For the entire bulletin with pictures, please click the following link: Bulletin for Sunday June 14, 2015

Pastor’s Corner. . . Have you ever read the sixth chapter of Saint John’s Gospel? The chapter opens with Our Lord feeding the five thousand people by multiplying five loaves of bread and two fish. Following the miracle, Our Lord took his apostles and fled to the mountains, knowing the people would otherwise have forced him to be king of Israel. No one understood His real purpose and work: to save humankind from Adam’s sin and from Death, not to liberate a conquered Israel and become its king. The Apostles are next seen in a boat on Lake Tiberias, when Jesus walks on the water, and they are frightened, thinking him a ghost. “It is I, do not be afraid,” Jesus told them. So far, we are told that Jesus is not interested in political power, and that He is God, having power over creation—even the wind and waves, which He had created.

Finally, by verse 22, Our Lord begins his discourse on the Eucharist. The crowd he’d fed the previous day found him, and listened as he taught. But Our Lord knew they were there only because they wanted more free food! Jesus began by teaching them not to work for food that will perish, but for that which will give eternal life. When they asked where they might find such food, he responded, “I am the bread of life”, and “I am the living bread from heaven. If anyone eat of this bread he shall live forever; and the bread that I will give is my flesh for the life of the world.” Eleven times in one chapter, Our Lord repeated this, affirming over and over again, “My flesh is real food and my blood real drink.” What did he mean? Was He speaking symbolically? No. Maybe he meant what he said. This is certainly possible. But, for those who had tracked Jesus down looking for more food, their response to His words was to reject what he said and abandon Him, saying, “How can this man give us his flesh to eat?” If Our Lord did not mean what He said, don’t you think he would have run after those people to clarify that He was only speaking symbolically? But He didn’t run after them. He let them go. In fact, He turned on his apostles to ask them “Do you also wish to go away?” seeing that they too found his teaching about the Eucharist hard to believe. Jesus meant what He said: “He who eats my flesh and drinks my blood has life everlasting and I will raise him up on the last day. For my flesh is food indeed, and my blood is drink indeed. He who eats my flesh, and drinks my blood, abides in me and I in him.” He meant precisely what he said, and His Catholic Church understood that immediately.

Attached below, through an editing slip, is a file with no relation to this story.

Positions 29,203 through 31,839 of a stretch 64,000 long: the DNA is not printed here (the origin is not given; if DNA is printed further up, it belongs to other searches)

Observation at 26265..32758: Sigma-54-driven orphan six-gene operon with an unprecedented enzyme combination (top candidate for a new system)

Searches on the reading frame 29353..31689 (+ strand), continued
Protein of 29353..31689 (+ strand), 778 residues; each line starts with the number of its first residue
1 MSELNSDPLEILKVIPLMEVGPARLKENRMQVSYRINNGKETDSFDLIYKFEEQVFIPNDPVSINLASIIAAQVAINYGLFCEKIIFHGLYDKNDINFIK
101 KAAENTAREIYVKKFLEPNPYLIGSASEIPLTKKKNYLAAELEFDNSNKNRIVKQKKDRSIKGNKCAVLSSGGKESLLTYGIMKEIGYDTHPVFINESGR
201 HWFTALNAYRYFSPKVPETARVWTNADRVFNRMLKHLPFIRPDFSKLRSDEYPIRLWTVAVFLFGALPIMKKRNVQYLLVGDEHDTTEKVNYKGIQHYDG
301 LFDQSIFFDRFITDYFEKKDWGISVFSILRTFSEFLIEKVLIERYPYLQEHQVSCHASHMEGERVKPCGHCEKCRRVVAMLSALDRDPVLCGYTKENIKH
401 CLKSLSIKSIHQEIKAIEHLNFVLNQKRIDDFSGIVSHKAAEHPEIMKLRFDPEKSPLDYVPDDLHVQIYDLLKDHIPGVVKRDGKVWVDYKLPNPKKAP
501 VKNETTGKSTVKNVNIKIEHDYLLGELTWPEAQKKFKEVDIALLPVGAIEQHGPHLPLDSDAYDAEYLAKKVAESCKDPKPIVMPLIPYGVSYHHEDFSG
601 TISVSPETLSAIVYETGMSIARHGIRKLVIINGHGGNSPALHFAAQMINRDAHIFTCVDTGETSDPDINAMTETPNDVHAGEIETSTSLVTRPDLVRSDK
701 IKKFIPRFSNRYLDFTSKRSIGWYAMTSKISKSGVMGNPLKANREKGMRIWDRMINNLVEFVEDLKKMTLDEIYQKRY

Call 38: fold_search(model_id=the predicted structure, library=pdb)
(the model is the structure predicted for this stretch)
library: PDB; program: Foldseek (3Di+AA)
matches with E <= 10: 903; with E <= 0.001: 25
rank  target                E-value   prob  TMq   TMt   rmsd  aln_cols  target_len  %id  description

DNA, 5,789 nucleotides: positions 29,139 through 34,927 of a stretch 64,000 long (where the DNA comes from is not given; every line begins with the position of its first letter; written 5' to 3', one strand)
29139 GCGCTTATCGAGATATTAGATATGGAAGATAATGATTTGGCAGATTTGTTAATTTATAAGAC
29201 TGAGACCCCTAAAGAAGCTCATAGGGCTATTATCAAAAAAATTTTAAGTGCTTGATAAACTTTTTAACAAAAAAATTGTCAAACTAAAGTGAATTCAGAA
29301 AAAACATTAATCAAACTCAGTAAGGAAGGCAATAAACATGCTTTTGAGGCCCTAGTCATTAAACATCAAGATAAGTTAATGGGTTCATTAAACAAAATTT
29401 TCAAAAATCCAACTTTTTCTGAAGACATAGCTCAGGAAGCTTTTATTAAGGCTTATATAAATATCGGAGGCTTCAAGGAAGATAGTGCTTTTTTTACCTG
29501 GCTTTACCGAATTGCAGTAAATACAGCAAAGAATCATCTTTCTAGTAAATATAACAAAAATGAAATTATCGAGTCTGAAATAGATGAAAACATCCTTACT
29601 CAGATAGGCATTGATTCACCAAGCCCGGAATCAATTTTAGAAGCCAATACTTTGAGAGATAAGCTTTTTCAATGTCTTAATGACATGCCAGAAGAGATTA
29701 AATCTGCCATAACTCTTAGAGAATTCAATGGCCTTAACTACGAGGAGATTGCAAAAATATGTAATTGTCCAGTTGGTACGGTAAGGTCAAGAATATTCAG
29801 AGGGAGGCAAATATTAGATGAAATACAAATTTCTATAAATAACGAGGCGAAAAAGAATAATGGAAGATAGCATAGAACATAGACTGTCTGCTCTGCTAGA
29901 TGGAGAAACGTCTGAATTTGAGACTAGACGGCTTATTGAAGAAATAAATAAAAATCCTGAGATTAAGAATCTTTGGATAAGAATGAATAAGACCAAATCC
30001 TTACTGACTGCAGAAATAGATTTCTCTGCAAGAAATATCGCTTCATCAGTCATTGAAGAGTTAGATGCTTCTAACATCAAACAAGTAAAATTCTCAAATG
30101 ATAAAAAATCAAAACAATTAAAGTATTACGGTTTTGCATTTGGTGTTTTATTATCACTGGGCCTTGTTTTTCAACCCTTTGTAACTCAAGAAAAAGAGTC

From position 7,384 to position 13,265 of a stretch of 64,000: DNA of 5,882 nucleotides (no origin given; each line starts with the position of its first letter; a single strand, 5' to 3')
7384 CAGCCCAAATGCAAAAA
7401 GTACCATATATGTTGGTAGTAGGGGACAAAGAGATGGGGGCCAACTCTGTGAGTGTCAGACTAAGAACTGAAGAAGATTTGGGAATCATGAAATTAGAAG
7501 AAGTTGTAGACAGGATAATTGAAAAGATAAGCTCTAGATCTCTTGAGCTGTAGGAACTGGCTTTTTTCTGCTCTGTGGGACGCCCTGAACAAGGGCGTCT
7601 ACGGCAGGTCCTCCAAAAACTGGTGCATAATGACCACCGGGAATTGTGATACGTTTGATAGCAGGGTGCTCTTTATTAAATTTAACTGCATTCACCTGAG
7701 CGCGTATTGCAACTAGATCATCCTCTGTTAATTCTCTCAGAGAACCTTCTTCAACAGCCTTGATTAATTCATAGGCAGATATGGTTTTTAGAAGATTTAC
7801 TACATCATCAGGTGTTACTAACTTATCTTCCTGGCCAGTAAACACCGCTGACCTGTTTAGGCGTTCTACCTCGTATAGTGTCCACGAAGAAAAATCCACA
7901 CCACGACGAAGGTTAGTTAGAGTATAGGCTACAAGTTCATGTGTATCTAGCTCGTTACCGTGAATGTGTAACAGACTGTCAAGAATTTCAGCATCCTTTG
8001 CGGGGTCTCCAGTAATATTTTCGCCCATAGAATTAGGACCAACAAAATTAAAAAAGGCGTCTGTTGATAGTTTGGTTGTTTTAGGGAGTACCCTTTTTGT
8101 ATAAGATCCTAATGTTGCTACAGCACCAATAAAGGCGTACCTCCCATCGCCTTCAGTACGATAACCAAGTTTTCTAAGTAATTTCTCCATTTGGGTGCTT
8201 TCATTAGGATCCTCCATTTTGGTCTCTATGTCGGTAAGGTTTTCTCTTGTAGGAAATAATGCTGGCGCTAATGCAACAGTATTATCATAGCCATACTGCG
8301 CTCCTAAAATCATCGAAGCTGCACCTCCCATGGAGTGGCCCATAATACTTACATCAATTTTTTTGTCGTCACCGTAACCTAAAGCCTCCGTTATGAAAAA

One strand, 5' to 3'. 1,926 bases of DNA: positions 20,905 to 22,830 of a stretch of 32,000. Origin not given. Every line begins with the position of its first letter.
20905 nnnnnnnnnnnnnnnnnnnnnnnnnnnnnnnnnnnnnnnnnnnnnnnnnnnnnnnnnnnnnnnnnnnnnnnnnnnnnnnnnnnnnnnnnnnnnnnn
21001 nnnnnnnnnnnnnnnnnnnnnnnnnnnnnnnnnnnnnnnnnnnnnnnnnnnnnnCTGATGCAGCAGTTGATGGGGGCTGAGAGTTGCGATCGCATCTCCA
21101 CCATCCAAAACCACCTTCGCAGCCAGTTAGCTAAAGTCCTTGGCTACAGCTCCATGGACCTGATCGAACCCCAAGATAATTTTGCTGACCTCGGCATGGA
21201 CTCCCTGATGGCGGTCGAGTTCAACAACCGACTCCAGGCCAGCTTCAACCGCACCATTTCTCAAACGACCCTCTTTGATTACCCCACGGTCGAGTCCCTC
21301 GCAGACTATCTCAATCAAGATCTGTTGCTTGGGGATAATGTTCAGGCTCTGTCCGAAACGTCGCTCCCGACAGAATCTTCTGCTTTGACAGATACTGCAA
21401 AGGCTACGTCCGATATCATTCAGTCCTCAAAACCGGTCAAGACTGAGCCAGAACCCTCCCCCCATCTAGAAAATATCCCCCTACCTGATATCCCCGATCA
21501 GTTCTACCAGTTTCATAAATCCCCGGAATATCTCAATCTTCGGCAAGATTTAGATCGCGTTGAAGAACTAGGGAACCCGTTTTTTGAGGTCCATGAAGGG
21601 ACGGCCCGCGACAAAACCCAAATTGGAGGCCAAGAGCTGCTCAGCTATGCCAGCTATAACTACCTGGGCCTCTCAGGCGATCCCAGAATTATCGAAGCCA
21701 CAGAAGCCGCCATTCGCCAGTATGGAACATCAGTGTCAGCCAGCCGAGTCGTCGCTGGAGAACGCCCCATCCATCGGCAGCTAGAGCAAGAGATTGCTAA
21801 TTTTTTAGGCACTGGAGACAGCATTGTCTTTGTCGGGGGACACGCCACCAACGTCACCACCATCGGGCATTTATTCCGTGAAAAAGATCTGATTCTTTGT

In the catacombs of Rome, and in much literature of the first three centuries, the Real Presence of Jesus in the Eucharist is clearly presented: in the sign of bread and fish. The early Church developed a simple undercover sign for Jesus: the fish. Since each letter of the word FISH in Greek [IXTHUS] is the first letter of five words that form a statement of faith about Jesus: “Jesus Christ, Son [of] God, Savior.” You might see this acronym today on bumper stickers—a fish with the name of Jesus. When it was presented alongside loaves of bread in frescoes in the Roman catacomb, it represented the Eucharist: the outward appearance is bread, but the inner reality is THE FISH—Jesus Christ, Son of God and Savior. At Mass, through the invocation of the Holy Spirit, the bread and wine are transformed into the actual resurrected Body and Blood of Christ. No mere symbol: a deeper reality. God who created all from nothing, now uses his creation—simple bread and wine—transforming them that God becomes our food, so we become transformed to be more God-like in our lives. Without God’s help and grace in the sacraments, we can never be saved. Faith is only the beginning, opening us up to Christ. It is God alone who transforms and saves, giving Himself in the sacraments.
– Monsignor DiGiovanni

Please pray for the sick: Ben Castle, Jay Olnek, Catherine Olnek, Lena Cocchia, Alexandre Laurent, Louise Morello, John MacLean, John Murray, Karyl Suzanne Bearden, Nellie Taylor-Boltrek, Kevin O’Byrne, Barbara Itri, Victoria Campos, Ro Clarke, Suzanne DePreta, Rita Timon, Billy Therriault, Thomas Bernie, Diane Grant, Marie Augustin, Mary Churley, Mary Bauer, Mary Rose Bauer, Paul Cavalli, Maggie Ward, Sr. Anne-Marguerite, Peter Monks, Agnes Allen, Bonnie and Dorothy Keyes, Ruth Coyle, John Palumbo, Silvana Smith.

Please pray for those who have recently died: Jeanne Loughlin, Barbara Wolf, Dominick Franco Sr., Barbara Rizzi, Joseph H. Dervil, Elaine Marie Breunich, Patrick Timon, Thomas Mardi, Alfred Candito, Sr., Mable Lewis, Linda DePreta, Theresa Deluca, Josephine Melfi, Mary Lou Kerr, Madeline Preziosi, Cardinal Edward M. Egan, Suzanne Demonchaux.

Monday Evening Holy Hour: Monday nights 7-8:00 pm for Adoration of the Blessed Sacrament and Holy Rosary in the Basilica. Next Holy Hour, Monday, June 15th.

Over 100 Benefits of Eucharistic Adoration: #20 – A Holy Hour in front of the Blessed Sacrament is worth more than a thousand years of human glory. (Saint Padre Pio)

Banns of Marriage:
III Banns: Betty Angeline Gabriel and Rigensly Piersaint

St. Monica Biblical Greek Grammar: Thursdays at 6:30pm. An intermediate grammar/reading class. We are translating the Gospel of John. Basic grammatical knowledge of Biblical Greek is required. Call the rectory for information.